Other aircraft of note in the bottom right hand corner include EKCO’s Anson G-ALIH and engineless, ex-Continental Viking G-AIKN which had at the time been impounded by B.K.S. for the non-payment of debts incurred prior to the collapse of the airline. Meanwhile, moving up is yet another Anson tucked in between the hangars in the form of ex-Federated Air Transport G-ALXC which had initially been purchased for spares more info here. To the left, against the side of ATEL’s hangar is an Ambassador fuselage. Indeed, G-AMAF was known to have been transported from Wymeswold to SEN by road on April 29th for spares use with B.K.S. Finally, in front of the ATEL hangar is a Prentice, registration unknown although this could well be Bob Batt’s machine.

With thanks to Ian Callier for providing additional information relevant to the image above



Likely taken sometime during the latter half of 1964, this marvellous shot provided by Neil Punnett shows a few changes from the year before. Working from right to left, the B.K.S. Ambassador fuselage is gone, having departed to Luton by road while another aircraft that was flown to SEN for breaking, namely Bristol 170 G-AHJI stands in front of the ATEL hangar where she remained for this and much of the following year before finally being towed to the rear of the airport for reduction to scrap, this taking place in November 1965. Also just evident inside the ATEL hangar is what is possibly G-APNH, the second of three Carvairs to be built at Southend. This Carvair was rolled out in primer during April 1964 and was finally completed and delivered to BUAF in January 1965. Otherwise on the apron, the usual collection of BUAF Carvairs and B170 Superfreighters is clearly evident, along with a Channel Viscount and Viking to the extreme left of the picture.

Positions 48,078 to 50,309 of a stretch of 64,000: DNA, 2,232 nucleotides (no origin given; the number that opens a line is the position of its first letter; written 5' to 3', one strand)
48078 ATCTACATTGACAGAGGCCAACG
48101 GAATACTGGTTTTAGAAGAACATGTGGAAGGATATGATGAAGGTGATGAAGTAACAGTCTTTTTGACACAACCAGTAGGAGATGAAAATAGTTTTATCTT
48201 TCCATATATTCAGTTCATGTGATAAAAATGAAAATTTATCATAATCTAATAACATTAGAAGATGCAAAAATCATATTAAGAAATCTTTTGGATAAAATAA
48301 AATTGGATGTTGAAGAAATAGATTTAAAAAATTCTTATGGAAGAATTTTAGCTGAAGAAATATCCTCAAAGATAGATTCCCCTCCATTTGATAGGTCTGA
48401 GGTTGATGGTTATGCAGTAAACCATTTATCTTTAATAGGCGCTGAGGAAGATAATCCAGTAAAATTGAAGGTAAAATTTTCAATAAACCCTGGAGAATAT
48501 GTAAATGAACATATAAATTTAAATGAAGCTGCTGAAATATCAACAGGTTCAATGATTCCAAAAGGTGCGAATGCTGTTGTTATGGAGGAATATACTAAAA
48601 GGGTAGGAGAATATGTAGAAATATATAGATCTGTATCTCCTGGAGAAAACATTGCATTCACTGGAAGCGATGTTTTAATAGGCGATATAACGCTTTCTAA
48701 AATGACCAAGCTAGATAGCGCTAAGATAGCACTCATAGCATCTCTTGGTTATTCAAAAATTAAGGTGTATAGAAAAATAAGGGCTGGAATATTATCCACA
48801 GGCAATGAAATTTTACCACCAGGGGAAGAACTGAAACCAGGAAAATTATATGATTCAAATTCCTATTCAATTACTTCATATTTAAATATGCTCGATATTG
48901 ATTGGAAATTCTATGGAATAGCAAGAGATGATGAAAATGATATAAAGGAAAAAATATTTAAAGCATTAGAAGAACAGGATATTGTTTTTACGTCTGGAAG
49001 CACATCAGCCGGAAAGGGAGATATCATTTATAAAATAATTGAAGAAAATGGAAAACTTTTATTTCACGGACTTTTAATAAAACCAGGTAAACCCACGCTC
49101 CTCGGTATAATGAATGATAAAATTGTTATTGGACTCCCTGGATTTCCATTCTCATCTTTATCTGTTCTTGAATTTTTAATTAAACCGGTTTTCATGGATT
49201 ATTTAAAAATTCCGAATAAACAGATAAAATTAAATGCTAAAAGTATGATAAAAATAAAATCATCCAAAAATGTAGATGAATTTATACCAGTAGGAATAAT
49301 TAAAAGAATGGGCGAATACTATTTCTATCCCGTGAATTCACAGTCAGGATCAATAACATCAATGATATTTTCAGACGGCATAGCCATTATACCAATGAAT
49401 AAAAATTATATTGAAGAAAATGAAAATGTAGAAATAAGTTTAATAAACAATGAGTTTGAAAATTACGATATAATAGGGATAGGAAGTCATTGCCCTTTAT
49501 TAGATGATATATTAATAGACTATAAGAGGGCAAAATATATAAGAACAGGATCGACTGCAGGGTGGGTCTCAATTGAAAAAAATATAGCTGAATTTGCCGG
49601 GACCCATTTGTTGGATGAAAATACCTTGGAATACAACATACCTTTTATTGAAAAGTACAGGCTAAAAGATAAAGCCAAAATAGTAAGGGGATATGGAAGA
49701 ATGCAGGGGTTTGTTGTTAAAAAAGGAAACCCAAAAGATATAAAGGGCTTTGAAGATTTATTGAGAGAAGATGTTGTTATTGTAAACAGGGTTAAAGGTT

Yet another superb classic shot, this time taken by a relative of Terry Kent from the much loved viewing deck, almost certainly during the latter half of 1965. While difficult to make out, the original image reveals that the letters on the starboard wing of this Channel, 700 series Viscount would seem to suggest that this aircraft is either G-AMOA or G-AMOH, both of which had been removed from service by the end of 1965. Of further interest are two former Aviaco Bristol 170s on the north side, four of which were taken in part exchange by Aviation Traders for three Carvairs.


September 1965